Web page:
f there is one way to discover how trends in music are shifting within the country, Spotify data has to be one of the most accurate.
But before we dive into the data, remember the summer of 2023, when Pharrell Williams was officially announced as the menswear artistic director for Louis Vuitton at a top-tier show? More memorable than the fashion show or Williams’ collection was Jay-Z’s performance of Punjabi MC’s remix of ‘Mundian To Bach Ke’ to a roaring crowd. Soon enough, the performance went viral across the internet.
Now back to Spotify data on shifting music trends. Jay-Z wasn’t the only one to bring back an old Punjabi hit to the forefront.
As Spotify data obtained by Instep suggests, Punjabi music has gained momentum worldwide and Pakistan is not behind. If anything, the shift is higher than we might think.
Noted a press statement, “As compared to 2021, the total number of Punjabi track releases has nearly doubled, showcasing the industry’s vibrant growth and creative evolution.
Punjabi pop, with its infectious beats and catchy tunes, has witnessed a remarkable 99% year-on-year increase in listener consumption.”
Punjabi hip-hop has, “seen an astounding 106% growth in its listenership. This surge in popularity reflects the genre’s universal appeal, transcending borders and cultures.”
In this particular domain, ‘Pasoori’ by Ali Sethi and Shae Gill from Coke Studio 14 is still capturing hearts, and reigns supreme.
“Punjabi is catching on to be a worldwide phenomenon, and we’re starting to see its effects in Pakistan too. More and more artists are experimenting with Punjabi and the growth in consumption of Punjabi music is going through the roof,” said Rutaba Yaqub, Spotify’s Senior Editor for Pakistan, Sri Lanka & Bangladesh. “Spotify is at the forefront when it comes to showcasing and promoting Punjabi music, which is why we’re confident that this genre is only going to get bigger. Our playlist Punjabi Sauce features some of the top Punjabi tracks in Pakistan right now.”
Spotify data suggests that Punjabi songs by Pakistani artists crossing geographical boundaries in terms of popularity include ‘Pasoori’ as well as ‘Dil Diyan Gallan’ by Atif Aslam, ‘Baari’ by Bilal Saeed and Momina Mustehsan, ‘Samjhawan – Lofi Flip’ by Jawad Ahmad, ‘Khuda Aur Mohabbat’ (original score)’ by Rahat Fateh Ali Khan and ‘Tu Jhoom’ by Naseebo Lal and Abida Parveen [from Coke Studio 14].”
In terms of streaming,
the top five tracks include ‘Beqadra’ by Nehaal Naseem, Spotify’s Fresh Finds artist, ‘4U’ by Maanu, Spo-tify’s RADAR artist, ‘Mangan Aiyaan’ by Atif Aslam, ‘Lagda Nahi’ by Toshi and Ammy Gill and ‘Bin Maahi’ by the everlasting Nusrat Fateh Ali Khan.
It seems like the public listening to music on Spotify has spoken and hip-hop and Punjabi music are among the most dominant musical genres.
By Maheen Sabeeh
state-of-the-art recording studio and an independent record label based out of Karachi, A for Aleph Records can never be discounted when speaking of new music.
Among recent releases is ‘Unmoved Mover’ by Sharik Lalani, which is his debut single from a forthcoming EP.
Unassuming, surprisingly sharp and playing in a multi-genre format, ‘Unmoved Mover’ is perhaps a reflection of Lalani’s journey and will certainly appeal to anyone who is a jazz or world music enthusiast.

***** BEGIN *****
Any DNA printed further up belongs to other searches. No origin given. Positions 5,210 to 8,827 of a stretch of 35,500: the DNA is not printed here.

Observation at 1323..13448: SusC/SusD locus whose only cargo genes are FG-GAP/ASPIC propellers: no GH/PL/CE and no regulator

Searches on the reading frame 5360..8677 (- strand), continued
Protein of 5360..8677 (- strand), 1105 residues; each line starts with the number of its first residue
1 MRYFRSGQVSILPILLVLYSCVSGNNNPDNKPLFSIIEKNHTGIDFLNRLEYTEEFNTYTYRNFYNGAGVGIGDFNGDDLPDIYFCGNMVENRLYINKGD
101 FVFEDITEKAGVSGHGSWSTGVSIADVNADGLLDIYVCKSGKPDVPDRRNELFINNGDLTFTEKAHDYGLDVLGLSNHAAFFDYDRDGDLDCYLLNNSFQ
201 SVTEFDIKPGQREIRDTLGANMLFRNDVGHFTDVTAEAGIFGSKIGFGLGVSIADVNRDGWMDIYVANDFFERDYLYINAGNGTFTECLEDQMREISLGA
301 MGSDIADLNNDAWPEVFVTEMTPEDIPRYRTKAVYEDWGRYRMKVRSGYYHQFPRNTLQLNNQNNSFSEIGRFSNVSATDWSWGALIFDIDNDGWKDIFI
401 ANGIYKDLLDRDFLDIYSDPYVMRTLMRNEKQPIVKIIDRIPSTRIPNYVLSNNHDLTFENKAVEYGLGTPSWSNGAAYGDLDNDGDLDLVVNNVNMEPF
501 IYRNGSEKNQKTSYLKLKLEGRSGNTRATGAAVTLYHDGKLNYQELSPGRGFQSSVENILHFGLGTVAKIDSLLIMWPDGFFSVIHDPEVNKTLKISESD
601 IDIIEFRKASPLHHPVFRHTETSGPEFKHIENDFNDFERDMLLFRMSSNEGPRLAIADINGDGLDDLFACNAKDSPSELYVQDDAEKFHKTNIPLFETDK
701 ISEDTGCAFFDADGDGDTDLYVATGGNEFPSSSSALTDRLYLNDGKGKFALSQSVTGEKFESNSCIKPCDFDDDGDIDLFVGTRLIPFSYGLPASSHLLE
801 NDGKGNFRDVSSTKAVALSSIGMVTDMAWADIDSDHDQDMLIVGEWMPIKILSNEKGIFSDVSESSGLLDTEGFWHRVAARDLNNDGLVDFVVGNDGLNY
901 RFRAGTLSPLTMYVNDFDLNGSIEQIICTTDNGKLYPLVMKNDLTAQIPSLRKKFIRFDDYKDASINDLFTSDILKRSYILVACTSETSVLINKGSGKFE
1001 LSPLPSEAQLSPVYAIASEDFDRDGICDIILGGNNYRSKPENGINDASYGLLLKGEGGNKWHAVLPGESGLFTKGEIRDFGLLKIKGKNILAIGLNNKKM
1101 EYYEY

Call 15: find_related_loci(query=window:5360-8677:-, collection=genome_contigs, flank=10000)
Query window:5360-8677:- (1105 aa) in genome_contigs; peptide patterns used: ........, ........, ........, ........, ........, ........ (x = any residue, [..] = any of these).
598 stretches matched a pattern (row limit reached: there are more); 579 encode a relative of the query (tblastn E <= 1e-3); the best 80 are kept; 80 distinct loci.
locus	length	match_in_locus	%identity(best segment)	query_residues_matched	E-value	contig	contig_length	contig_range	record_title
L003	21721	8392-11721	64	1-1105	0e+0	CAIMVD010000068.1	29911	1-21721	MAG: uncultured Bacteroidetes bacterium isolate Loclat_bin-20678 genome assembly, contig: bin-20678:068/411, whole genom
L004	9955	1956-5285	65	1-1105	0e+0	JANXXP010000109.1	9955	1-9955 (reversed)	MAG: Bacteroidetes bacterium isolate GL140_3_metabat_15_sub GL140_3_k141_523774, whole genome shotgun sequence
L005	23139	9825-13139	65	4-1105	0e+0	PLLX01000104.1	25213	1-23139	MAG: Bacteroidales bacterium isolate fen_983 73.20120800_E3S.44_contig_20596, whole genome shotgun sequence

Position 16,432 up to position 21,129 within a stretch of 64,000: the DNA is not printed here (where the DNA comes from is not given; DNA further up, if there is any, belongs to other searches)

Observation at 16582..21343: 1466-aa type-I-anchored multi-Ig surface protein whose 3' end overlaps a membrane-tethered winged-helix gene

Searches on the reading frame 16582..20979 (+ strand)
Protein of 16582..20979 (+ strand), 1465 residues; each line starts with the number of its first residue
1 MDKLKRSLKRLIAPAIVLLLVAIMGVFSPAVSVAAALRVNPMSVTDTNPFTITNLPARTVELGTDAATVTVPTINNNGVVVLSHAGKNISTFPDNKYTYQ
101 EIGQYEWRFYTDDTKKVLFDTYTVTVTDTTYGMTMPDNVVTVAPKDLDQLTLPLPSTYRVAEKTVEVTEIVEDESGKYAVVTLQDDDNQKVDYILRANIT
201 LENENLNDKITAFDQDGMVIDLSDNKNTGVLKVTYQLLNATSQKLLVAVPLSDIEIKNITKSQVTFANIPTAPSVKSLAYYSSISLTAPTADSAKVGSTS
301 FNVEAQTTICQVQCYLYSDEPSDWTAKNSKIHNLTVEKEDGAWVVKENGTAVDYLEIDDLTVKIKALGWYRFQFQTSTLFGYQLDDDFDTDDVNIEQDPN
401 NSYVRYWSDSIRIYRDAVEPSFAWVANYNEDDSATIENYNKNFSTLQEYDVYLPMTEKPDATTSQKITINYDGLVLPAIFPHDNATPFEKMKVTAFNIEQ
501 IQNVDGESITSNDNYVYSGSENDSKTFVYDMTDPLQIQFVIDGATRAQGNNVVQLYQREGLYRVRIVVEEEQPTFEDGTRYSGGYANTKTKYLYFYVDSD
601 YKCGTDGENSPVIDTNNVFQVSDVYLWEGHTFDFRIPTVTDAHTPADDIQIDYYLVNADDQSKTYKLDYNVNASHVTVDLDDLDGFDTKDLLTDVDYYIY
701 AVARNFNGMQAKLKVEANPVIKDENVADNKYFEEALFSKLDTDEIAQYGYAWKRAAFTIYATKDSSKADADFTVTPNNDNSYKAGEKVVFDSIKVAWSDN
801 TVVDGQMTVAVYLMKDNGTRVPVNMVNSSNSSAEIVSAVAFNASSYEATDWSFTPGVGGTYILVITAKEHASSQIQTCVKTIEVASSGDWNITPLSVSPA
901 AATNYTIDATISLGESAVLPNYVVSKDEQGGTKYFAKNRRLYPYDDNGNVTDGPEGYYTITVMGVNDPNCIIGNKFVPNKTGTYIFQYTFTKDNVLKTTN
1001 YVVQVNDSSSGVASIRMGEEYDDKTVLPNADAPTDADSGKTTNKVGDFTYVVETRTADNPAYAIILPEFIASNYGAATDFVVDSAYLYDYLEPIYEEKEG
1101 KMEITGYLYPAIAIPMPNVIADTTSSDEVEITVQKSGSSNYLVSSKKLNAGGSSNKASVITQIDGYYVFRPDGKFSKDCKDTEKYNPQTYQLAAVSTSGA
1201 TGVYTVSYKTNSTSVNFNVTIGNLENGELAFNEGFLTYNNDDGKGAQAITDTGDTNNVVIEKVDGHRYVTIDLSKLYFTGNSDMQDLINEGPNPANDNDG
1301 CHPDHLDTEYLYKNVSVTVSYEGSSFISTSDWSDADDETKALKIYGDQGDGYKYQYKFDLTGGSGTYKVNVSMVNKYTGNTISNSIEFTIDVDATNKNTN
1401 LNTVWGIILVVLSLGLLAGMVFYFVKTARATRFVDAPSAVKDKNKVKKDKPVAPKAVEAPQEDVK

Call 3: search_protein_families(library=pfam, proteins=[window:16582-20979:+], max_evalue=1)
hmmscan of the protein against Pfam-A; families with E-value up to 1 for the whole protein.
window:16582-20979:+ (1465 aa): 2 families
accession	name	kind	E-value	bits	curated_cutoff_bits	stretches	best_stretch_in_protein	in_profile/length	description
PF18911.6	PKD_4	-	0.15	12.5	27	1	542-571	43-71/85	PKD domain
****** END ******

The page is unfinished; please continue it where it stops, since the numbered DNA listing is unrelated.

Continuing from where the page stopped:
A collaborative effort, the single features Shariq Lalani on piano and vocals, Sean Torres on guitar, Max Gann on bass, Jemarcus Bridges on sax, Kazu Tanaka on trumpet and Frank Mona on drums. Produced, mixed and composed by Shariq Salani, the credit for lyrics and concept belong to Asif Virani, with the song recorded by John Pedigo at Audio Dallas Recording Studio and mastered at the iconic Abbey Road Studios by Alex Gordon.
As a press statement reveals his story, it does look like Lalani is in music for the long haul.
The song is a precursor to an upcoming Jazz EP.
As for his story, it begins from Karachi…
Noted the press release, “Hailing from Karachi and now making waves in Dallas, Lalani’s music beautifully combines his South Asian roots with the vibrant jazz sounds of the west.”
“It further states, ‘Unmoved mover’ was brought to life at the Audio Dallas Recording Studio, thanks to John Pedigo, and finely polished by Alex Gordon at the iconic Abbey Road Studios. The single not only spotlights Lalani on piano and vocals but also brings together a gifted team.”
It is said to be a big gamechanger for Pakistan’s music ecosystem as this is the first-ever jazz album signed by A for Aleph Records.
The effort has been spearheaded by Senior A&R director Anas Alam Khan, “who recognized the potential,” and how the artist has an ability to mix and fuse different genres.
Apart from the audio version available for streaming on multiple platforms, this beautiful song is accompanied by a music video, which is directed by Kory Williams and available on YouTube.
If an artist is signed by A for Aleph Records, judging it before giving it multiple listening is certainly a loss for anyone who is remotely interested in Pakistani music and its global reach.
A for Aleph Records also has an interesting history given their roster. They have music from an eclectic batch of curious and thrilling artists such as co-VEN, Ali Suhail, Aizaz Sohail, Surkhwaab, Aam Taateel, Irfan Ali Taj, and Malang Party.
For now, check out their newest release, which is opening the door to the underrated - at least in Pakistan - genre such as jazz.